For centuries, blood feeders have inhabited our nightmares and horror stories, as well as the shadowy realms of scientific knowledge. In Dark Banquet, zoologist Bill Schutt takes readers on an entertaining voyage into the world of some of nature’s strangest creatures—the sanguivores. Using a sharp eye and mordant wit, Schutt makes a remarkably persuasive case that vampire bats, leeches, ticks, bed bugs, and other vampires are as deserving of our curiosity as warmer and fuzzier species are—and that many of them are even worthy of conservation.
Schutt takes us from rural Trinidad to the jungles of Brazil to learn about some of the most reviled, misunderstood, and marvelously evolved animals on our planet: vampire bats. Only recently has fact begun to disentangle itself from fiction concerning these remarkable animals, and Schutt delves into the myths and misconceptions surrounding them.
Examining the substance that sustains nature’s vampires, Schutt reveals just how little we actually knew about blood until well into the twentieth century. We revisit George Washington on his deathbed to learn how ideas about blood and the supposedly therapeutic value of bloodletting, first devised by the ancient Egyptians and Greeks, survived into relatively modern times. Schutt also tracks the history of medicinal leech use. Once employed by the tens of millions to drain perceived excesses of blood, today the market for these ancient creatures is booming once again—but for very different reasons.
Among the other blood feeders we meet in these pages are bed bugs, or “ninja insects,” which are making a creepy resurgence in posh hotels and well-kept homes near you. In addition, Dark Banquet details our dangerous and sometimes deadly encounters with ticks, chiggers, and mites (the latter implicated in Colony Collapse Disorder—currently devastating honey bees worldwide). Then there are the truly weird—vampire finches. And if you thought piranha were scary, some people believe that the candiru (or willy fish) is the best reason to avoid swimming in the Amazon.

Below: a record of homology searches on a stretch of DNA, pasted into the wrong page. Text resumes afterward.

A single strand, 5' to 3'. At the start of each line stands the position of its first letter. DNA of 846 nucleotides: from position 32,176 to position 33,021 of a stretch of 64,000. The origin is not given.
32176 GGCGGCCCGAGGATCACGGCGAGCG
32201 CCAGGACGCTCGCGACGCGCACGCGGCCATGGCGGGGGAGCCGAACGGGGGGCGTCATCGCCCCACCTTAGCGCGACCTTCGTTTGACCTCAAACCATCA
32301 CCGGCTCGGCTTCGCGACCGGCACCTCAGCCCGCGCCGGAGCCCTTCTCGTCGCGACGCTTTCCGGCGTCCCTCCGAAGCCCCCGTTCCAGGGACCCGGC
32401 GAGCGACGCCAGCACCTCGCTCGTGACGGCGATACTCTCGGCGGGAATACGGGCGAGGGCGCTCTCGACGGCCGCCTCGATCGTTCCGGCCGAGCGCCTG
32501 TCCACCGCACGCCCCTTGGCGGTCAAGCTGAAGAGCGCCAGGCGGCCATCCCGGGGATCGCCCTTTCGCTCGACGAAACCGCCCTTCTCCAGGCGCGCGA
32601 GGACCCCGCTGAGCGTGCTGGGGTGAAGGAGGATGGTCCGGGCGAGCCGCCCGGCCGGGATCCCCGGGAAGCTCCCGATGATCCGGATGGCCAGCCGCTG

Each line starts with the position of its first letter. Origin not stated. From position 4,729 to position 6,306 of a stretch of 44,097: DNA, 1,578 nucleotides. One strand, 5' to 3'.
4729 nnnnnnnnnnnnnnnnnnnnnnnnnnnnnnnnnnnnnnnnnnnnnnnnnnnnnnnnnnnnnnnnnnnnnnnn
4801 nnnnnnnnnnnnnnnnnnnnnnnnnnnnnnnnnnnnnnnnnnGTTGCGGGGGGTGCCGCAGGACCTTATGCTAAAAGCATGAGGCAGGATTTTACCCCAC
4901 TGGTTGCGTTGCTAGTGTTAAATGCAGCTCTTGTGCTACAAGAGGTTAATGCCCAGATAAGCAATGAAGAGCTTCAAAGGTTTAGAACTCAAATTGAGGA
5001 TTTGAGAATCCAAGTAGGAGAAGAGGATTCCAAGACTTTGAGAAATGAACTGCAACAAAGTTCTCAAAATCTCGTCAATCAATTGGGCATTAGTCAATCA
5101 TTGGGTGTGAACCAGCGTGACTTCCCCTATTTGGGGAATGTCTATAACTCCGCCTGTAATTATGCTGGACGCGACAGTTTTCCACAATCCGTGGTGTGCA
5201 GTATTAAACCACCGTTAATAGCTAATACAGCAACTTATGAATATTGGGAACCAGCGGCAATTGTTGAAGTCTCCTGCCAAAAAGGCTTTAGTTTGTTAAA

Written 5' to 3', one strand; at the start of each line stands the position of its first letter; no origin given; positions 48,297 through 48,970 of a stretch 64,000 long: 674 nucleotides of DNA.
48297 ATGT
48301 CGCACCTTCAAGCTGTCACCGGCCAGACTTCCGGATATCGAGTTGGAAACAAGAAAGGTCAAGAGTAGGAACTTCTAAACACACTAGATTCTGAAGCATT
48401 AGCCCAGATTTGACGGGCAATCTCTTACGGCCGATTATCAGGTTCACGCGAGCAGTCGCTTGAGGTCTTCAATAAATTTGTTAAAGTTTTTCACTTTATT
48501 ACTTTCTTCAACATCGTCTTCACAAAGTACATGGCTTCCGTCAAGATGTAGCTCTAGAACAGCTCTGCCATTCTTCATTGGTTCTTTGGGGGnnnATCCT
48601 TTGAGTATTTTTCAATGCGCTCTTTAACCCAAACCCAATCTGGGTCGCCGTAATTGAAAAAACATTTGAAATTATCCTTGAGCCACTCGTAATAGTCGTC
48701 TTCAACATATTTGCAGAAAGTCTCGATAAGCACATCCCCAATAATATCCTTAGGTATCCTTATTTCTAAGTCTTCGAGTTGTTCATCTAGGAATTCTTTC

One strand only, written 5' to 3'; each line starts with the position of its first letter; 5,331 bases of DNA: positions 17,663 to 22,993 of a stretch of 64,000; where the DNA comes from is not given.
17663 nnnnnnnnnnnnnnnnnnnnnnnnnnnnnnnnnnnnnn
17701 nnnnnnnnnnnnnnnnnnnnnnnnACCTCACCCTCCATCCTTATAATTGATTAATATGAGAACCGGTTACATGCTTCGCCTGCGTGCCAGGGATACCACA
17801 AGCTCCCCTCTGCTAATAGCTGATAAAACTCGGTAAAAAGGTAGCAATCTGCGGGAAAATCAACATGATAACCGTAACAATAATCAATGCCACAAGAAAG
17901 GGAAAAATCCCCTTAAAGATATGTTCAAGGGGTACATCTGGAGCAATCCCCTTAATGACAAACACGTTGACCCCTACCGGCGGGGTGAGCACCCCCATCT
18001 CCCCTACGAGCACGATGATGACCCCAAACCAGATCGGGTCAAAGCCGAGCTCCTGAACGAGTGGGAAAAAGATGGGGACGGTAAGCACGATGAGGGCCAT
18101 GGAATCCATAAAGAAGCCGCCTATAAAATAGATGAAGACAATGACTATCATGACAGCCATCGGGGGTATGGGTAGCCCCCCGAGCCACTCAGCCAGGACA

Enlightening, alarming, and appealing to our delight in the bizarre, Dark Banquet peers into a part of the natural world to which we are, through our blood, inextricably linked.
In this salmagundi of abstruse science, informative history and engaging personal anecdotes, Schutt's fascination for sanguivores goes a long way toward disarming, while defining, our primal fear of creatures that feed on blood. For all their fearsome rep@utation, only three of 1,100 bat species savor blood, and one of those preys exclusively on chickens. The author doesn't make sanguivores entirely cuddly: part two opens with the horrifying theory that George Washington was likely bled to death by ill-informed doctors and eager leeches, and includes an account of the first dog-to-dog transfusion in 1666 (the first successful human transfusion was in 1901). In part three, Schutt surveys other blood feeders: leeches currently making a comeback in modern medicine, pesky bedbugs and chiggers, and potentially lethal mosquitoes and ticks. One oddity (and typically fascinating tidbit) in the sanguivore world is the vampire finch of the Galapagos, which Schutt theorizes is evolving before scientists' eyes, turning to blood-sipping when other nourishment is in short supply. Passages that focus on the science can be a slog, but are quickly alleviated by sections that are witty and illuminating.